Enjoy quality text adventures quickly and effortlessly, no assembly required.
One of the best things about interactive fiction—the fancy-schmancy name for text adventures, but also a good catchall term for the type of game, since they don’t always strictly rely upon text—is how easy it is to get up and running with a game. Installing an interpreter (the “platform” for the games) and getting some adventures for it [Hack #64] is much easier than poking around with MAME or emulating old operating systems.
For the moment, however, we’ll set aside even operations as simple as those in favor of showing how you can get started with interactive fiction inside of a minute; no assembly required. All you need is a web browser, preferably one with Java enabled, and a capacity for lateral thinking.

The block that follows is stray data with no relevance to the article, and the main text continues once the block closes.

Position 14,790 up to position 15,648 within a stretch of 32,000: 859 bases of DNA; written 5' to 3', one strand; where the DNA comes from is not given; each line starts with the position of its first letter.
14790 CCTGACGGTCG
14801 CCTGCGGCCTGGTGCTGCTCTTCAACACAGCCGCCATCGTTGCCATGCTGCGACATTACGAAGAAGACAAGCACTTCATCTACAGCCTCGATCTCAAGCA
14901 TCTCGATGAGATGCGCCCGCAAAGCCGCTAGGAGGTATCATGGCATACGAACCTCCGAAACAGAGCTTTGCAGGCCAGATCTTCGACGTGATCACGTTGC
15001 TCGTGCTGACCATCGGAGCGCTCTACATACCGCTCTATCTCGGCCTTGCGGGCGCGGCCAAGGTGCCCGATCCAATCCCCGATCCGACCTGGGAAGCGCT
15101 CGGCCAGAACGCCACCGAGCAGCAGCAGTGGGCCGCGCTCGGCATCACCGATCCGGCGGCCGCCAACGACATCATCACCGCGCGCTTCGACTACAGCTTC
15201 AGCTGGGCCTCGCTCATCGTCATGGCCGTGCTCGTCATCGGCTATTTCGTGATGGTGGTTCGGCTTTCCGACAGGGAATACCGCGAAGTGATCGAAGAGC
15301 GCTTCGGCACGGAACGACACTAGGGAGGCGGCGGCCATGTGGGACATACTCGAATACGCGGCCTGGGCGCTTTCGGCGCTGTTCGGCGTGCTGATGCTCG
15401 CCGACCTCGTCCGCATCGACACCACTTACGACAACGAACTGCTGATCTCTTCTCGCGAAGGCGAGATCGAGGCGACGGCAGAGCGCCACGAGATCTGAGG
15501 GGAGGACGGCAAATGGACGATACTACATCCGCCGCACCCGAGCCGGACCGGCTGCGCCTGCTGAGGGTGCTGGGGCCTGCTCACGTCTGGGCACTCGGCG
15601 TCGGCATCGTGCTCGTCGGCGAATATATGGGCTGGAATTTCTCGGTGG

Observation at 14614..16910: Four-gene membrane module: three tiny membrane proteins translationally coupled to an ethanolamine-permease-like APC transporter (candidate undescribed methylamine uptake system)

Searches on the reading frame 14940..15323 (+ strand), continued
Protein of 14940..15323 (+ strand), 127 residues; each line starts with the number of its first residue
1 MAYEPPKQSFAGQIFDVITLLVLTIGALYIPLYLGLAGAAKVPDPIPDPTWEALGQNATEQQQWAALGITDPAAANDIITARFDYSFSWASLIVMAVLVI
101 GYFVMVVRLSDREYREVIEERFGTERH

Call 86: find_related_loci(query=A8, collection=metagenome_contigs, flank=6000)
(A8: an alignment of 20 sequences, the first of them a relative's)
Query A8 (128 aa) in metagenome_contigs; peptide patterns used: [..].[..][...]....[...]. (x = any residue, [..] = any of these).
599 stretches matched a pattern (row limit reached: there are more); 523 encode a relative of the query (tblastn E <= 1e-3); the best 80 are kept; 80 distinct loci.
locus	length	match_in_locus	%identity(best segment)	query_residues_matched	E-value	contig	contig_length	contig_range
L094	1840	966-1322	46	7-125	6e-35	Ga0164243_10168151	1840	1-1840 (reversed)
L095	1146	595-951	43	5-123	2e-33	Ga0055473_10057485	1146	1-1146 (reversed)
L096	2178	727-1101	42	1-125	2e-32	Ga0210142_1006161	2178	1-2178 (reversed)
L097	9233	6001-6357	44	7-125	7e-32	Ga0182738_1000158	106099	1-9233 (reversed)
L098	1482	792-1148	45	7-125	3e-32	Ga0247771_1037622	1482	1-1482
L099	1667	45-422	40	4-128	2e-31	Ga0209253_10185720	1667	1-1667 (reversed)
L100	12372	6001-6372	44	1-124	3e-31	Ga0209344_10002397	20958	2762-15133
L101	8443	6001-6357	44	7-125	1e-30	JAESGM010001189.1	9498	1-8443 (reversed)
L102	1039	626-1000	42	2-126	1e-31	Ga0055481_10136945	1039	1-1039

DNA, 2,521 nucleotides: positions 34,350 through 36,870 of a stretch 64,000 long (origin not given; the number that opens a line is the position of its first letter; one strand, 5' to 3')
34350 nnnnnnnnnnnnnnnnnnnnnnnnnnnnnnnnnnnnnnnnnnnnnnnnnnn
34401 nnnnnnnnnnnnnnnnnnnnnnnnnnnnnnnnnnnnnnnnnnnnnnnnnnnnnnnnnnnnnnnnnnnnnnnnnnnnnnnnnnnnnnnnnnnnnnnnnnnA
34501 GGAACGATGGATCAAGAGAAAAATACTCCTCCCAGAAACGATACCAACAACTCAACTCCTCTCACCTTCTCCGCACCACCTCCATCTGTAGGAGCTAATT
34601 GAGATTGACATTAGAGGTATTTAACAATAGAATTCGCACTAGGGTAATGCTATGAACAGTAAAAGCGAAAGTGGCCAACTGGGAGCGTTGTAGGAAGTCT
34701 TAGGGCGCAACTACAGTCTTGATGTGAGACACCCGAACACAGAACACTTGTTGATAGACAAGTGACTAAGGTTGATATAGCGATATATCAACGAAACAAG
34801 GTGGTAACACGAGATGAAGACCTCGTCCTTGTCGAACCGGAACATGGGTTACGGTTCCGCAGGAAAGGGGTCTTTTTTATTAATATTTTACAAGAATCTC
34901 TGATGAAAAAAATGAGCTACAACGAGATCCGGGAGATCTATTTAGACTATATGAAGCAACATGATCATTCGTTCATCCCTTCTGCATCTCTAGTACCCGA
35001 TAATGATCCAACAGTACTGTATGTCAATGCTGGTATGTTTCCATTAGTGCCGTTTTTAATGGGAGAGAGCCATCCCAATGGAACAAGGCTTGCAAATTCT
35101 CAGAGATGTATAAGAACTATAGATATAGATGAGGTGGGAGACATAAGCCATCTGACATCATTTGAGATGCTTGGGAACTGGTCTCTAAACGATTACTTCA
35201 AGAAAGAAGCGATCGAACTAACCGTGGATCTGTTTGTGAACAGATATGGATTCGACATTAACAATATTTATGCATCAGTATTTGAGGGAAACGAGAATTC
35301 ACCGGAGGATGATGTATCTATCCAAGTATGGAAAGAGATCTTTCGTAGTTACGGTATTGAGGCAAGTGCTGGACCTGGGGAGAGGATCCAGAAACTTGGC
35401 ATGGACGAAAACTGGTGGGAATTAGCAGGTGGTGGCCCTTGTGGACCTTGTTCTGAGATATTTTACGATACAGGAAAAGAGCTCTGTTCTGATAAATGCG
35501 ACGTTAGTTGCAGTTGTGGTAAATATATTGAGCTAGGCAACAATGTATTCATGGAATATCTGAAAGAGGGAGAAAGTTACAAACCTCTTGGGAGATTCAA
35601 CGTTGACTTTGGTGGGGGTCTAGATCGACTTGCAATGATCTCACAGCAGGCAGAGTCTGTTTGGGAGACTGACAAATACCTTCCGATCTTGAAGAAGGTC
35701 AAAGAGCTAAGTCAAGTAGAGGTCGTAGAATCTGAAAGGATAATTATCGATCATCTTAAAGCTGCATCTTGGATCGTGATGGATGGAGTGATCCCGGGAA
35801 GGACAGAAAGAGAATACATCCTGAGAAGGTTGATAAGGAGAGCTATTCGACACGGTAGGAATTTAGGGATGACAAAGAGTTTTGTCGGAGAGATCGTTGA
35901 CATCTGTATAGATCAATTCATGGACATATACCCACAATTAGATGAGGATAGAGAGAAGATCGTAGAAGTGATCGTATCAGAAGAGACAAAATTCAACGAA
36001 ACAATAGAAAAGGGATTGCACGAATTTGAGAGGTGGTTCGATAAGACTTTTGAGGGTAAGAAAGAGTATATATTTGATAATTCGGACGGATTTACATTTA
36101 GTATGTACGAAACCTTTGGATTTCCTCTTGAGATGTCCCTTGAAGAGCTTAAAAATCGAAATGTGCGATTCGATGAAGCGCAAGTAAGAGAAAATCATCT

Text adventures are the perfect videogames for people with poor hand-eye coordination: there’s never anything rushing at you or any pressure to perform your next move, and the prompt will let you take all the time you need to enter your next command. If you can hunt and peck on a keyboard, you can play text adventures. The demands this sort of game makes are more mental than physical: it’s a good thing that you’ll usually have plenty of time and plenty of moves to find a solution, since puzzles in text adventures are usually more obscure than they might seem.
In fact, they can be surprisingly difficult when you consider how relatively ...